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Chapter 7

PSYC 280 Chapter Notes - Chapter 7: Radial Glial Cell, Sonic Hedgehog, Neuroglia

4 pages89 viewsSummer 2013

Department
Psychology
Course Code
PSYC 280
Professor
Neil Braganza
Chapter
7

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Chapter 7
Recent estimates suggest that there are about 100 billion neurons in the human brain. Neurons
each develop thousands of synapses, and in the end the brain contains a staggering 100 trillion
synaptic connections!
The fertilized egg, or zygote , contains complete genetic blueprints
for the new person in its 46 chromosomes. A period of rapid cell
division follows, and by the end of a week, the cell mass, now known
as a(n) embryo , shows three distinct cell layers. The nervous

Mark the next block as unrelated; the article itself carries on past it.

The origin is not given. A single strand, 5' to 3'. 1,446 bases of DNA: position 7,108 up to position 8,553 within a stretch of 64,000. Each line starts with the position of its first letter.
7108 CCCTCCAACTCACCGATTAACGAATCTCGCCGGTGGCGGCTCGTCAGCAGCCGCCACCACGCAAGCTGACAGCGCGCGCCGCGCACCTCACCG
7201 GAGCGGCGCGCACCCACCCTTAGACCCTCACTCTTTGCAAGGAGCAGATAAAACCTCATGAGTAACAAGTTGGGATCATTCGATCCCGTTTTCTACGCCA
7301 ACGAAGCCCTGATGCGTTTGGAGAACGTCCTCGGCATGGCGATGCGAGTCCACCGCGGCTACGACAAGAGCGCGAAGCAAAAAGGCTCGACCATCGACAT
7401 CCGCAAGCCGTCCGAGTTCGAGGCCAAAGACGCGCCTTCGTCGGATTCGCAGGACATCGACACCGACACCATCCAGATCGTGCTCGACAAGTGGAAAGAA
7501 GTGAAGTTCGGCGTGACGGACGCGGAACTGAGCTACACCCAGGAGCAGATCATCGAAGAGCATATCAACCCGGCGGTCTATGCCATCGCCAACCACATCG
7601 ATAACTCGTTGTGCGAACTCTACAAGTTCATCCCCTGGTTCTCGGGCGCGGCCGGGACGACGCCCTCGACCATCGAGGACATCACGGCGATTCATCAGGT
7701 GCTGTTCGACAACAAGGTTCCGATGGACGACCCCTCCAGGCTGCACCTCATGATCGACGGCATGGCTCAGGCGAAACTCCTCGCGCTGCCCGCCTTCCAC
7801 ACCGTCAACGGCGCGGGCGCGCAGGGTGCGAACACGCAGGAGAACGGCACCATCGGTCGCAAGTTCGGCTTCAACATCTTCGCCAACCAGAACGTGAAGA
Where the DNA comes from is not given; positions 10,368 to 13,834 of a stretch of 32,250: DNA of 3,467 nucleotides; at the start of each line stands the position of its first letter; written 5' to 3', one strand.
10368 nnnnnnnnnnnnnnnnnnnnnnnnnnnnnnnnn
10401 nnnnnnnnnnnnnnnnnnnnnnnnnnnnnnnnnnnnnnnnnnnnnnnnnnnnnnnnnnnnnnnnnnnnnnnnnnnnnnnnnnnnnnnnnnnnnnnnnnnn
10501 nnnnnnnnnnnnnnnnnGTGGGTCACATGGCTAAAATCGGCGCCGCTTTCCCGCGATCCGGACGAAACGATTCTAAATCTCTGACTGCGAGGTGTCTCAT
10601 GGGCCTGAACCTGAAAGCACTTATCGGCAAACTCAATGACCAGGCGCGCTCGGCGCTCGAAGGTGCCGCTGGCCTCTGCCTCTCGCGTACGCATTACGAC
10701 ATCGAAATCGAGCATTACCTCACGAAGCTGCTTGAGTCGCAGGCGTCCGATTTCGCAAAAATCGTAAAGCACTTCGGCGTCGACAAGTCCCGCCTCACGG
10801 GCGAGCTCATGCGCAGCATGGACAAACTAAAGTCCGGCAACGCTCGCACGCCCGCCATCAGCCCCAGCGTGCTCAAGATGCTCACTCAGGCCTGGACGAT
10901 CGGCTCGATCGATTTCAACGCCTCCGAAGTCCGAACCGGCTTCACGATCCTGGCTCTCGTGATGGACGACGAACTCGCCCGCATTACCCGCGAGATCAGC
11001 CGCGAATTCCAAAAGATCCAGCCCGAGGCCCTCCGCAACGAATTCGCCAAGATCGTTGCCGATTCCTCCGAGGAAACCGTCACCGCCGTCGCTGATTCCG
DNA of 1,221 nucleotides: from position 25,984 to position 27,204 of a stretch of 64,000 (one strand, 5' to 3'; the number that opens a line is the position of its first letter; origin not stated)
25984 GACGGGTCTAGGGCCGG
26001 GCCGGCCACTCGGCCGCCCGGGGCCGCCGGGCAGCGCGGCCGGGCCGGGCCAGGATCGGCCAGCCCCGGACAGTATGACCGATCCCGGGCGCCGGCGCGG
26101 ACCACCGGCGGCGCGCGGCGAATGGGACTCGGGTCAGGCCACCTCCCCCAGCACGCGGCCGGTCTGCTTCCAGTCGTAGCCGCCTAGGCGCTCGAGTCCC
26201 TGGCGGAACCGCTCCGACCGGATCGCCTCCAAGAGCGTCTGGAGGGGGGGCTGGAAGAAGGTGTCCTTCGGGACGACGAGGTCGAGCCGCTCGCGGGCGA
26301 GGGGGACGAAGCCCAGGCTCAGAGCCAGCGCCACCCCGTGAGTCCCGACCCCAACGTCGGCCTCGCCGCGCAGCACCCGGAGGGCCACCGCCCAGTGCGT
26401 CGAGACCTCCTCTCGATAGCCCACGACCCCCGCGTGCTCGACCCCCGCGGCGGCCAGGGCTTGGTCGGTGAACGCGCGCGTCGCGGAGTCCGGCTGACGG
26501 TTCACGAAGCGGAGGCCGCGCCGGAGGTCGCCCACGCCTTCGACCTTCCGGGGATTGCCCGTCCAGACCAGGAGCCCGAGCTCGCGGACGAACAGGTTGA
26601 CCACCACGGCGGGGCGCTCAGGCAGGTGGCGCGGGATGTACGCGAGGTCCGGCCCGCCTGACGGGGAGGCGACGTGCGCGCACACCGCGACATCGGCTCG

system will develop from the ectoderm .
By the end of the 8th week of embryonic life, rudiments of all major
organ systems are apparent, and the head is about 50 % of the total
mass of the embryo. After 10 weeks, the embryo is called a(n) fetus .
The production of nerve cells is called neurogenesis . Although
neurons themselves do not divide, the cells that become neurons
(reproduce) through a process called mitosis and form a closely
packed zone of cells called the ventricular zone
Cells in the ventricular layer of the neural tube undergo division, or
mitosis, giving rise to daughter cells that will eventually leave this
layer and go on to form neurons and glial cells. Neurons themselves
do not divide, and very few are added after birth
In contrast to the situation with invertebrates such as C. elegans,
vertebrate neuronal development is regulated by cellcell
interactions
The increasing weight of the brain during postnatal development has
traditionally been attributed to increases in the size of neurons, the
branching of dendrites , the birth of glial cells, and the wrapping of
myelin around axons. However, we now know that neurogenesis also
occurs in humans through adulthood .
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